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Self-organization

Self-organization
Self-organization occurs in a variety of physical, chemical, biological, robotic, social and cognitive systems. Common examples include crystallization, the emergence of convection patterns in a liquid heated from below, chemical oscillators, swarming in groups of animals, and the way neural networks learn to recognize complex patterns. Overview[edit] The most robust and unambiguous examples[1] of self-organizing systems are from the physics of non-equilibrium processes. Self-organization is also relevant in chemistry, where it has often been taken as being synonymous with self-assembly. The concept of self-organization is central to the description of biological systems, from the subcellular to the ecosystem level. Self-organization usually relies on three basic ingredients:[3] Strong dynamical non-linearity, often though not necessarily involving positive and negative feedbackBalance of exploitation and explorationMultiple interactions Principles of self-organization[edit] Examples[edit]

http://en.wikipedia.org/wiki/Self-organization

Related:  swarm organizationWaves,Math Concepts, Shapes(orders)patterns in the universeInner SearchComplexity

It's Time to Invert the Management Pyramid - Vineet Nayar by Vineet Nayar | 1:57 PM October 8, 2008 As time passes by, people and things change. Now, what if time passes by and people change, but things that should change, don’t? Complex systems Complex systems present problems both in mathematical modelling and philosophical foundations. The study of complex systems represents a new approach to science that investigates how relationships between parts give rise to the collective behaviors of a system and how the system interacts and forms relationships with its environment.[1] Such systems are used to model processes in computer science, biology,[2] economics, physics, chemistry,[3] and many other fields. It is also called complex systems theory, complexity science, study of complex systems, sciences of complexity, non-equilibrium physics, and historical physics.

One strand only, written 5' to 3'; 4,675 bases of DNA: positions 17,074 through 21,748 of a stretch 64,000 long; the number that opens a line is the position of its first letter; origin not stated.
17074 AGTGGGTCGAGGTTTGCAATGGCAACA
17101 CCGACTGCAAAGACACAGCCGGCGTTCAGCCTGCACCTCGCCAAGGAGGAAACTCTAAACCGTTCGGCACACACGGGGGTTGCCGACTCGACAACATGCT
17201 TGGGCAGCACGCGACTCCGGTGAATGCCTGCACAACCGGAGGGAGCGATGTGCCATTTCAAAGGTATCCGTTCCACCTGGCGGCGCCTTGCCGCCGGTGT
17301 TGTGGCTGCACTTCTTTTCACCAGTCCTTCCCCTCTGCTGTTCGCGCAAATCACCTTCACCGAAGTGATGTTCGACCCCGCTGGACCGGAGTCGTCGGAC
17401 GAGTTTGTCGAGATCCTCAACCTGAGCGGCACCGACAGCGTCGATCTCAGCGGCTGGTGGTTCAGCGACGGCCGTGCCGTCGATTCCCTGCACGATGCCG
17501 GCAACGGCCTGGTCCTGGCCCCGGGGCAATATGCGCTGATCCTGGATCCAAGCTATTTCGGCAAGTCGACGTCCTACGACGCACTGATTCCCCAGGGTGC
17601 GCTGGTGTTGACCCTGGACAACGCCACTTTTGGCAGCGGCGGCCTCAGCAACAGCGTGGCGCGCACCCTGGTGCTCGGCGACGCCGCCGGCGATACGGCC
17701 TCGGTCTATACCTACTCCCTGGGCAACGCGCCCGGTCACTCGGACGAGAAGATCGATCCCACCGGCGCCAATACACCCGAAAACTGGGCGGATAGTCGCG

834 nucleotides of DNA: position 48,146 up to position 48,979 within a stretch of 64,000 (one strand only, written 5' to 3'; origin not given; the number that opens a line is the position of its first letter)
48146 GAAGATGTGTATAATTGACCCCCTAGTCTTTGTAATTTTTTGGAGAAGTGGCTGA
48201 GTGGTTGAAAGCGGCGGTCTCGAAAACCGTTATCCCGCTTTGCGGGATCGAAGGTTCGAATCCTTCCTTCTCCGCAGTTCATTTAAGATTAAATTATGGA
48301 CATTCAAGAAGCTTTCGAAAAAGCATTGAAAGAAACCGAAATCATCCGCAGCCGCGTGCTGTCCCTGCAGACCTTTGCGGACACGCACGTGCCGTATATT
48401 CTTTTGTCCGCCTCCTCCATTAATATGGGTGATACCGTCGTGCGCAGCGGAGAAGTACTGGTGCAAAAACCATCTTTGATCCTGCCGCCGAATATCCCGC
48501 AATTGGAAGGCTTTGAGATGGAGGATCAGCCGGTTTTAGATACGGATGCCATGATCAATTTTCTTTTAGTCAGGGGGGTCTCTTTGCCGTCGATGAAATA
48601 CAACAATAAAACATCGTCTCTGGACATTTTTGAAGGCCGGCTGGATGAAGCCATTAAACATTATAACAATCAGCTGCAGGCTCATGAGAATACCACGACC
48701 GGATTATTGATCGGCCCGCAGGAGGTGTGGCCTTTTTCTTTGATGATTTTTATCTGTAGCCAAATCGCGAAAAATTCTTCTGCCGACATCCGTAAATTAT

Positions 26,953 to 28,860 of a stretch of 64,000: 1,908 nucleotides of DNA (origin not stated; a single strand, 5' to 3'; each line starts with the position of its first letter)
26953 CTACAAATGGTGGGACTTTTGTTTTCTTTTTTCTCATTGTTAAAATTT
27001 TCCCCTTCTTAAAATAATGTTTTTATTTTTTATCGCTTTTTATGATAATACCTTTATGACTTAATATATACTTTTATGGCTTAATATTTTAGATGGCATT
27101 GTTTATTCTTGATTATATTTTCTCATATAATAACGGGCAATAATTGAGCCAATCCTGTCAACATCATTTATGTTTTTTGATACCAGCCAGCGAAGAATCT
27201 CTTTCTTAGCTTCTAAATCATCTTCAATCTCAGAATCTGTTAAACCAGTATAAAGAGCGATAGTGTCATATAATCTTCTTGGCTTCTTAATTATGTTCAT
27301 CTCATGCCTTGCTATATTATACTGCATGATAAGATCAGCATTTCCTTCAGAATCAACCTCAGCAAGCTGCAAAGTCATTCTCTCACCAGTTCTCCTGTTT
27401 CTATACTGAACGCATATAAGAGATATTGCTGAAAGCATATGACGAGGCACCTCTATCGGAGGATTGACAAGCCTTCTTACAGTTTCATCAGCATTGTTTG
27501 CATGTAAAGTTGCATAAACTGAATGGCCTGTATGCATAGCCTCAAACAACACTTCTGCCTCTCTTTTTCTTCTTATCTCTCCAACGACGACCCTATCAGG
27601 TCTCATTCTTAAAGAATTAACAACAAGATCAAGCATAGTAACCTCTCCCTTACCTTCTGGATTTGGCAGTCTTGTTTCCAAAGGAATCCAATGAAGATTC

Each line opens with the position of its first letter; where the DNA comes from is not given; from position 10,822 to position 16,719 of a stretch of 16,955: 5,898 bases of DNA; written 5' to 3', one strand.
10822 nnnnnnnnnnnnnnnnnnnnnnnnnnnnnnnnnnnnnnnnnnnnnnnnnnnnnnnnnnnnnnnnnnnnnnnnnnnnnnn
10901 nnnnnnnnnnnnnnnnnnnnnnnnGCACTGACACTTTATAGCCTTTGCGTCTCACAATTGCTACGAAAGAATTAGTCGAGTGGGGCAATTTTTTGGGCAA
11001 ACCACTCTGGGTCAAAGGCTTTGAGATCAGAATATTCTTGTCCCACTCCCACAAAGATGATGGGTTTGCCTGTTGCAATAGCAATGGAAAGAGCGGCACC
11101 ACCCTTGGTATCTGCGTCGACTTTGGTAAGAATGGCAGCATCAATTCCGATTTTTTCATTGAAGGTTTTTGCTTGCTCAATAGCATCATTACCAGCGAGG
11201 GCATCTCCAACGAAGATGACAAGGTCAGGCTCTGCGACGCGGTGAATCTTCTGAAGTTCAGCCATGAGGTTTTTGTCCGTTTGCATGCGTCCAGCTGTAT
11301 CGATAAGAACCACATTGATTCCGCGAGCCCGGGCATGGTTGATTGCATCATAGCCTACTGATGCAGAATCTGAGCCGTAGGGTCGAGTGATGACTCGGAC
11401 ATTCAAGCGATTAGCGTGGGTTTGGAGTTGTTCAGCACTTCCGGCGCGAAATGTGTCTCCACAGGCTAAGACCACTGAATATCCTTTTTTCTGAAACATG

Self-Organization & Entropy - The Terrible Twins by Chris Lucas "Order is not pressure which is imposed on society from without, but an equilibrium which is set up from within."José Ortega y Gasset, Mirabeau and Politics, 1927 "Freedom and constraint are two aspects of the same necessity, which is to be what one is and no other." Cooperative In short, a coop can be defined as "a jointly owned enterprise engaging in the production or distribution of goods or the supplying of services, operated by its members for their mutual benefit, typically organized by consumers or farmers."[4] Cooperative businesses are typically more economically resilient than many other forms of enterprise, with twice the number of co-operatives (80%) surviving their first five years compared with other business ownership models (41%).[5] Cooperatives frequently have social goals which they aim to accomplish by investing a proportion of trading profits back into their communities.